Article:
Email Sign-Up Go to Shopping Cart (0)
 
 
EVERYDAY LOW PRICES ON PET SUPPLIES - 100% SATISFACTION GUARANTEE - FREE SHIPPING on orders $49 or more*
HOME »    ARTICLES »    PHARMACY »    MEDICATION SPOTLIGHTS »    PHARMACY SPOTLIGHT: VIBRAMYCIN®
Shop Clearance
Refills
Save Time! Download our Prescription Fax Form PDF before you go to the veterinarian
Pet owners stay informed
Our Heartworm
Guarantee
Flea & Tick
No prescription required for Flea & Tick Control
Horses
Ferrets
Ordering Information
Full Prescription
Product List
Veterinarians
FREE Prescription Resource Guides
Pharmacy Articles
About Our Pharmacy
1-800-447-3021
Disposal of Unused Medicines

  

Pharmacy Spotlight: Vibramycin®


Drs. Foster & Smith Educational Staff
TOP VIEWED ARTICLES
Introducing Quellin™ (Carprofen) Soft Chews from Bayer 
Pharmacy Spotlight: Ketoconazole (Nizoral) 
Pharmacy Spotlight: Corticosteroids 
PRODUCTS RELATED TO:
Medication Spotlights
Ketoconazole (Generic)
Ketoconazole (Generic)
As low as $1.49
Comfortis Chewable Tablets (Brand)
Comfortis Chewable Tablets (Brand)
As low as $89.99
Spotlight on Vibramycin

  • Medication type: Prescription-only antibiotic of the tetracycline class.

  • Active ingredient: Doxycycline

  • Dosage form: Oral suspension; generic form available in tablet or capsule.

  • Manufacturer: Pfizer

  • Generic Form: Doxycycline

  • Major use: Vibramycin® is prescribed by veterinarians as an extra-label drug (not officially approved by the Food and Drug Administration, but commonly used in animal medicine). It is mainly used to fight organisms not susceptible or sensitive to other antibiotics. Vibramycin® is often used for infections caused by bacteria and other microorganisms that are not susceptible to common antibiotics. Can be used for bacterial infections such as wounds, urinary infections, and blood-borne infections. It is the antibiotic of choice for Lyme Disease, Rocky Mountain Spotted Fever, and anaplasmosis.

  • How it works: Vibramycin® inhibits protein synthesis in bacteria, rickettsia, and other susceptible organisms, killing them.

Vibramycin SUCCESS STORY:

Dog's Name: Roscoe
Breed: Female Mixed Breed
Age: 11 years

Rottweiler His story: Roscoe was a big Rottweiler and one of the nicest dogs we had known. He was 11 and had no major problems since a knee injury when he was two. We fixed that and always looked forward to seeing him.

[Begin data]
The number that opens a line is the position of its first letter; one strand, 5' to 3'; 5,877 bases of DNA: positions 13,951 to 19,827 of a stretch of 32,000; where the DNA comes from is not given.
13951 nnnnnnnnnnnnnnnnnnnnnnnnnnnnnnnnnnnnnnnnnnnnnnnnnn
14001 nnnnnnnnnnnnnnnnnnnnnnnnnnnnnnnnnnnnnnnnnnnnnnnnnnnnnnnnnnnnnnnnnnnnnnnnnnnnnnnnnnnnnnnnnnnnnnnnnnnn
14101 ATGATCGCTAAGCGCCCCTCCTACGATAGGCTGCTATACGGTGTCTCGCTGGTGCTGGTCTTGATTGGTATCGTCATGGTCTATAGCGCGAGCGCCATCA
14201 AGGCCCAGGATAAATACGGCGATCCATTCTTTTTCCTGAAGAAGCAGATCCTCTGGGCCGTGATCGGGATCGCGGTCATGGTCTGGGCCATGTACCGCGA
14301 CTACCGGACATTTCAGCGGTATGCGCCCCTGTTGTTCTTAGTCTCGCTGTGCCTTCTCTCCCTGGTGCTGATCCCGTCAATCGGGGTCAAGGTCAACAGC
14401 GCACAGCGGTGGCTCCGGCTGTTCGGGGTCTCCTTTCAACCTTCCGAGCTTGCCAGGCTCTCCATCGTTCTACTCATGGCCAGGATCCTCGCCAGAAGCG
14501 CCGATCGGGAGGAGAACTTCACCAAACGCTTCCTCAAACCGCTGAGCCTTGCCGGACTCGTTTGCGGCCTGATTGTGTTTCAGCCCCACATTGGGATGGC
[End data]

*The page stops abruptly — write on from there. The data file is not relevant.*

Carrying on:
One morning, Roscoe's owner, Francesca, called and said the night before, he had been lying next to her on the couch, and one of his front paws was tucked under her leg. When she reached down to stroke his leg, she noticed that it felt different than normal. She got up and looked and realized that it was almost twice the size as normal. She put some ice on the swelling right away.

Outcome: We saw Roscoe the next day and the swelling had not gone down. In fact, it had gotten worse and had moved up to the "wrist" area of his leg. We x-rayed it right away. The x-rays showed nothing significant, so our next thought was Lyme Disease, which is carried by the deer tick. We have a lot of deer and, consequently, a lot of deer ticks up here in northern Wisconsin.

We did a simple blood test, which tests for antibodies to four diseases including: Heartworm, Lyme disease, and two other tick-borne diseases: Ehrlichiosis, caused by Ehrlichia canis, and Anaplasmosis, caused by Anaplasma phagocytophilum. Roscoe tested positive for anaplasmosis.

Anaplasmosis is an emerging tick disease transmitted by the same tick that spreads Lyme disease. The symptoms of the two diseases are similar, as well as the treatment: An antibiotic called Vibramycin® (Doxycycline), given daily. Therefore, we sent Roscoe home with a prescription and asked Francesca to call us with questions and keep us updated on Roscoe's condition.

The Vibramycin® did its job and the swelling went down to normal within a week.

Roscoe lived to the ripe old age of 14 without any further complications from this disease.

For full details on this medication, download the free patient information sheet.

Click here for a more printer-friendly version of this article.  
Click here for a pdf version of this article.  

 

 



Contact us